a short site about The Divine Comedy

Fin De Siècle

Oh that fin de siecle feeling. The feeling that everything has already een done and all that’s left is repetition, and worse still, commentary. Charles Baudelaire, the last great French Romantic poet of the 19th century, characterised in his collection Spleen And Ideal the emotional and psychological ennui of his generation as a kind of spiritual malaise of “so what... next?” A hundred years later, on the eve of the millennium, Neil Hannon takes the question and infuses it with an unusual romantic yearning. The Divine Comedy’s new album Fin de Siecle may not know what the answer is but figures that there is something more in spite of evidence to the contrary.

Though Hannon’s lyrics describe a world of emotional, psychological and cultural fatigue, his music renders the seriousness of his intentions ironic with its mixture of jaunty cabaret (a cross between Dada nonsense, Berlin Decadence and Vegas Lounge) and ersatz pop, part new electronica and part loaf rock. Opening with the upbeat ‘Generation Sex’ and closing with the elegiac and autobiographical ‘Sunrise’, Hannon charts a zig-zag course of solemn pessimism and willful optimism between the emotional disaffection of ‘Commuter Love’, the twee solipsism of ‘Eric The Gardener’, the jolly hedonism of ‘Sweden’ and the sing-along angst of ‘Here Comes The Flood’ (“Here come the race/From outer space, baby/It’s all over/We’re all gonna die”). The pleasure of Hannon’s album is that the end of the century/world/life as we know it is both funny and serious, and something to be celebrated. With Fin de Siècle, the Divine Comedy go out with style on their mind and a song in their heart. It’s the end of the world and we feel fine...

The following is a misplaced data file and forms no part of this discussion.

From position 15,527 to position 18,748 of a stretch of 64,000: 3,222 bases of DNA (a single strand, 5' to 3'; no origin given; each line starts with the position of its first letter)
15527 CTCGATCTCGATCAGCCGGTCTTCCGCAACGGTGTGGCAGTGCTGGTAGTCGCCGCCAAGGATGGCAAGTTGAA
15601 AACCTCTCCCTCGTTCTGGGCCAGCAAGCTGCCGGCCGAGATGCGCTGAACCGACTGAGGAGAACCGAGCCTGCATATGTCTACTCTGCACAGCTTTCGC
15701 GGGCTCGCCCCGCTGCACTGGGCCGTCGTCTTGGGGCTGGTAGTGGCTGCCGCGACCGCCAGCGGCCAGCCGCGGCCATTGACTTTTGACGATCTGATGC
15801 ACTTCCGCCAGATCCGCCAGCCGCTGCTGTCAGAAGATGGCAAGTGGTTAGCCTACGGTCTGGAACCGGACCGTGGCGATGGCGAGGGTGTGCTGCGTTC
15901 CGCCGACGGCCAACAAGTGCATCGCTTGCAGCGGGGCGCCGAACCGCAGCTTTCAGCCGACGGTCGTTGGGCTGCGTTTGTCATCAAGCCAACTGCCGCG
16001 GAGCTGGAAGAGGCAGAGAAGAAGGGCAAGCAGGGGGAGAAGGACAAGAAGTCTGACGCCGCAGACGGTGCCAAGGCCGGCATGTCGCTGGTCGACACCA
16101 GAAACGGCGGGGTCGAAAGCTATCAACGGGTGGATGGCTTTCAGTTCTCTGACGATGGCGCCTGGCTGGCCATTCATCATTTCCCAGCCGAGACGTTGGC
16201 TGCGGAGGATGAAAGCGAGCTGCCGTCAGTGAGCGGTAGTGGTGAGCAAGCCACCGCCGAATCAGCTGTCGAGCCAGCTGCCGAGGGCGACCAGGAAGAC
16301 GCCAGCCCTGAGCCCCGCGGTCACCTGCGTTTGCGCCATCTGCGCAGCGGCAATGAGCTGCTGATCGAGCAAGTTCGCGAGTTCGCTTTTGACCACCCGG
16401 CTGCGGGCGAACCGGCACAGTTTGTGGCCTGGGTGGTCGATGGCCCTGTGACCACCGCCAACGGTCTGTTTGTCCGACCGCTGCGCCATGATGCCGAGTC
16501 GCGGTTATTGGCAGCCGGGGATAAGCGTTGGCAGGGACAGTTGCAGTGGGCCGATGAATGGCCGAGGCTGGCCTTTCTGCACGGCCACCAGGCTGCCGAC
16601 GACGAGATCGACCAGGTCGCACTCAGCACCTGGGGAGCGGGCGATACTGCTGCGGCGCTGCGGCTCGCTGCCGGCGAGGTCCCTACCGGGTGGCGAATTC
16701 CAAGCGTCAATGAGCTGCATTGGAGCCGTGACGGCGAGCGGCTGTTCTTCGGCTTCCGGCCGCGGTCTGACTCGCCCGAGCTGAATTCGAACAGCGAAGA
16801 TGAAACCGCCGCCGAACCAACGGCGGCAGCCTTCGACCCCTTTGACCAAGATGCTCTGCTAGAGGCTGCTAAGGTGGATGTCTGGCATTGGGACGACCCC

Jocelyn Clarke